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Pet treats

FDA: Pet treats imported from China can cause severe illness, death

Saturday, December 03, 2011 by: Ethan A. Huff, staff writer
Tags: pet treats, China, FDA

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(NaturalNews) A recent uptick in adverse event reports has prompted the US Food and Drug Administration (FDA) to issue a fresh warning to pet owners about the potential toxicity of certain pet treats imported from China. MSNBC reports that at least 70 dogs so far this year have been sickened or killed by chicken jerky products imported from China, and that dog owners who observe any symptoms potentially associated with the use of such treats should stop using them immediately.

According to reports, FDA tests have been unable thus far to identify the precise cause of the contamination as no specific chemicals, microbes, or other harmful contaminants have been detected in tested products. For this reason, the agency is simply warning the public to beware of all imported pet treats and to watch for any warning signs of sickness that may be associated with them.

Purchasing any food products at all from China is a bit like playing Russian roulette, though, as the country's food quality standards leave much to be desired. Many NaturalNews readers will recall the melamine mayhem from back in 2008 when roughly 53,000 children fell ill from tainted milk products (http://www.treehugger.com/green-food/got-mel...). Earlier that same year, pet food protein supplements made in China were also found to be tainted with melamine.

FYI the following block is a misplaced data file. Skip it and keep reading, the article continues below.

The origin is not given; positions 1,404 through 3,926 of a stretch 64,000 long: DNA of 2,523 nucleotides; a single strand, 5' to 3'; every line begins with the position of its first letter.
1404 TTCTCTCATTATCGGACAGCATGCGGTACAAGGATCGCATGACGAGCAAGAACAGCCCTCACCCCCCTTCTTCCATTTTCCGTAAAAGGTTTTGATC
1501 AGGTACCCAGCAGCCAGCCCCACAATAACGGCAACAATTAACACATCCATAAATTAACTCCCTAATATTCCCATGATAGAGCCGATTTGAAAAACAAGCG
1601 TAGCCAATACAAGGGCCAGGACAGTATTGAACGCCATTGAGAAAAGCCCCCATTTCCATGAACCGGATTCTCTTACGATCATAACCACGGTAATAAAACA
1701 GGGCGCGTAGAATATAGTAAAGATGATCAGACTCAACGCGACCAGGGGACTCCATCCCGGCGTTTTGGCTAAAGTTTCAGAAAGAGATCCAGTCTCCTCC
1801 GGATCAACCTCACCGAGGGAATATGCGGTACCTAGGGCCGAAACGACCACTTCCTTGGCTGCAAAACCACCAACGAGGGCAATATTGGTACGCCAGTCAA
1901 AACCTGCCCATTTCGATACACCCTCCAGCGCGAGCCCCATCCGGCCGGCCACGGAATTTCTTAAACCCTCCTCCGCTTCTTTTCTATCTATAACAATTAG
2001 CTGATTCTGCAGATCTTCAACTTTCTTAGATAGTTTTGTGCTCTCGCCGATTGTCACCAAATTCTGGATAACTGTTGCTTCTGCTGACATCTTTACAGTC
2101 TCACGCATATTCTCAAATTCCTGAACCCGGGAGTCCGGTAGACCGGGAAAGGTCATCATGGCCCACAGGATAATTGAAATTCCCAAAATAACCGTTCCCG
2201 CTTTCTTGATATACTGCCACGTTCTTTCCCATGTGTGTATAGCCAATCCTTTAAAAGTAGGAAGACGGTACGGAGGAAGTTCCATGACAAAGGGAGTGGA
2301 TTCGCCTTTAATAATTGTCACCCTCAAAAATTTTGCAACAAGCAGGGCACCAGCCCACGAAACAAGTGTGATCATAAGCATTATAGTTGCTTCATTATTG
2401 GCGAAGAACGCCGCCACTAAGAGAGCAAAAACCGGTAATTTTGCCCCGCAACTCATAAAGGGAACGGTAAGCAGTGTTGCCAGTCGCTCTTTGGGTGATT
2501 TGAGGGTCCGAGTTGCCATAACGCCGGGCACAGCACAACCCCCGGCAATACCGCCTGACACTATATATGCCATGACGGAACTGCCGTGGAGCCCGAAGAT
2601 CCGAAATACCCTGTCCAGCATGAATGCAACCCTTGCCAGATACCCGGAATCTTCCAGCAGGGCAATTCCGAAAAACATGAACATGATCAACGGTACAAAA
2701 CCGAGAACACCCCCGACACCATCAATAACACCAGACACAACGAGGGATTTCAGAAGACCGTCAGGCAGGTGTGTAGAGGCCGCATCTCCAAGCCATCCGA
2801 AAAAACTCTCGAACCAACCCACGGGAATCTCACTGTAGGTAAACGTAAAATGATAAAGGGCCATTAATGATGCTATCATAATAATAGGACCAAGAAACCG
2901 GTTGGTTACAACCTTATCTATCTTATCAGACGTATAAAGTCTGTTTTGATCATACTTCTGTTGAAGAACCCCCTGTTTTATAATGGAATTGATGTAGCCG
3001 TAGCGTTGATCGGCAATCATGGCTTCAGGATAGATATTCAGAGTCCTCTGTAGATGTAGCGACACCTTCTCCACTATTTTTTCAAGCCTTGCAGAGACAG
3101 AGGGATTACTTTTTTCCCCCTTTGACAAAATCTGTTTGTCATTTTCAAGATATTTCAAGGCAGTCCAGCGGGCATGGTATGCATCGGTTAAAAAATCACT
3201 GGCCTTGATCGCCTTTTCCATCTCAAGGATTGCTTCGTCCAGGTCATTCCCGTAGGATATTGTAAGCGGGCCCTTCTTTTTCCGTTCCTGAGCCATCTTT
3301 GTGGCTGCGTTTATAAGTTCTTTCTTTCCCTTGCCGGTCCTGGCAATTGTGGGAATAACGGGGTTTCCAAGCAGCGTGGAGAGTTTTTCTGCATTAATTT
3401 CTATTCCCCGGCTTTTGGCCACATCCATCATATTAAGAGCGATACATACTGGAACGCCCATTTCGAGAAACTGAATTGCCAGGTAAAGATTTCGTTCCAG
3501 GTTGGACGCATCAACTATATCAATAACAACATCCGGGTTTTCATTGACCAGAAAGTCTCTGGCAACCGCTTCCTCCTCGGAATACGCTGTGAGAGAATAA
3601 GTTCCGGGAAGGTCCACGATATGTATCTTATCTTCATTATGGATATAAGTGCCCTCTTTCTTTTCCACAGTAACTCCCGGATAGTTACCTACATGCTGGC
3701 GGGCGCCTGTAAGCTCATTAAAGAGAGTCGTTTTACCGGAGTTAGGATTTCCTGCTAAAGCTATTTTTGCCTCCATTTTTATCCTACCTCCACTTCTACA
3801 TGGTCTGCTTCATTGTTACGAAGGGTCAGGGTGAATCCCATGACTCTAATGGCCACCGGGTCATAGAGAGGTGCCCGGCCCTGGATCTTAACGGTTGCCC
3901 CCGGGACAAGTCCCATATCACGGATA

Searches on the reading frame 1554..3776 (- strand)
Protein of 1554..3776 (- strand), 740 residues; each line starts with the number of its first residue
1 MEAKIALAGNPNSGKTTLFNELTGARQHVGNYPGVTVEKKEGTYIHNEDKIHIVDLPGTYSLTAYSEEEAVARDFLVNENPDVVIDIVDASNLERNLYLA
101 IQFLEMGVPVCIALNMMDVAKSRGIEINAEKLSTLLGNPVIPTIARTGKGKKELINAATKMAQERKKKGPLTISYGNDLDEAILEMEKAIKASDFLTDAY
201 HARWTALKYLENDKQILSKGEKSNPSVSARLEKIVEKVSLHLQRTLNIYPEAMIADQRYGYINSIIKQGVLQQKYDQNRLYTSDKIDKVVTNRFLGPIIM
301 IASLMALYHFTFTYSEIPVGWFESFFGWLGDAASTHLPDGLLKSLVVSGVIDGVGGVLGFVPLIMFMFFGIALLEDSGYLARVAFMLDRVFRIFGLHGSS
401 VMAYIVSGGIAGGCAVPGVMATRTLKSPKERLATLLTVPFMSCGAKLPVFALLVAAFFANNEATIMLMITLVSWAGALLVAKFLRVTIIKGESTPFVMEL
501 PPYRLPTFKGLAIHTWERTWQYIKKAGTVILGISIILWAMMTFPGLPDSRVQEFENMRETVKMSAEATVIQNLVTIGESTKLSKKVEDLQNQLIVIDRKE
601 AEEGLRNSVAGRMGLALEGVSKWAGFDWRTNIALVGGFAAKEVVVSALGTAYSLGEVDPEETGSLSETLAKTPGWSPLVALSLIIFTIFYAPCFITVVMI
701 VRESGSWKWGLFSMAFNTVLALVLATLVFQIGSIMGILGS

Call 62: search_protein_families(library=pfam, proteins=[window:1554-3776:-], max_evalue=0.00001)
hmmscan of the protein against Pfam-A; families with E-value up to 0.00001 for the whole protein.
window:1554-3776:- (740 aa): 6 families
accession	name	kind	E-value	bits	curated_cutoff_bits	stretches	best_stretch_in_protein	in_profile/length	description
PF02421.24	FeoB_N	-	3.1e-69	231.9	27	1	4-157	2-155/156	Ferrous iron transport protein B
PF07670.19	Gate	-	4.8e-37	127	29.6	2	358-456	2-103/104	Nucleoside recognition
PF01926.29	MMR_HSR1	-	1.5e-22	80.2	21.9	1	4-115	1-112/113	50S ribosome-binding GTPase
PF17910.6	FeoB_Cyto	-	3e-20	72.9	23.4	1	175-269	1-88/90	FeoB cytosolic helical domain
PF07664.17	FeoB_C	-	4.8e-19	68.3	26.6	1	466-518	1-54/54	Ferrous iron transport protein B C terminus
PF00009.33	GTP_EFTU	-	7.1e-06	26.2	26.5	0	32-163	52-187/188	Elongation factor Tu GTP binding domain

But when considering the high number of domestic food recalls in recent years, US food products may not be much safer than Chinese ones. In 2009, Optima brand pet food imported from the US, for instance, was implicated in causing serious illness and death in Chinese dogs. MSNBC reported at the time that aflatoxin, a type of mold, had likely developed on the food (http://www.msnbc.msn.com/id/28626069/ns/heal...).

Many varieties of pet treats, both domestic and imported, have also been subjected to irradiation treatments, which involve blasting food with ionizing radiation in order to allegedly "cleanse" it of harmful pathogens and viruses. But this deadly process renders food toxic, as was illustrated back in 2008 in Australia when several pets died from consuming irradiated food (http://www.naturalnews.com/025029_food_radia...).

Irradiated food products are marked with a radura symbol, which is helpful when trying to avoid them: http://en.wikipedia.org/wiki/Radura

In other words, when purchasing any pet food or treats, always be sure to identify the product origin and verify whether or not they have been treated with irradiation -- your furry loved ones will thank you!

Sources for this article include:


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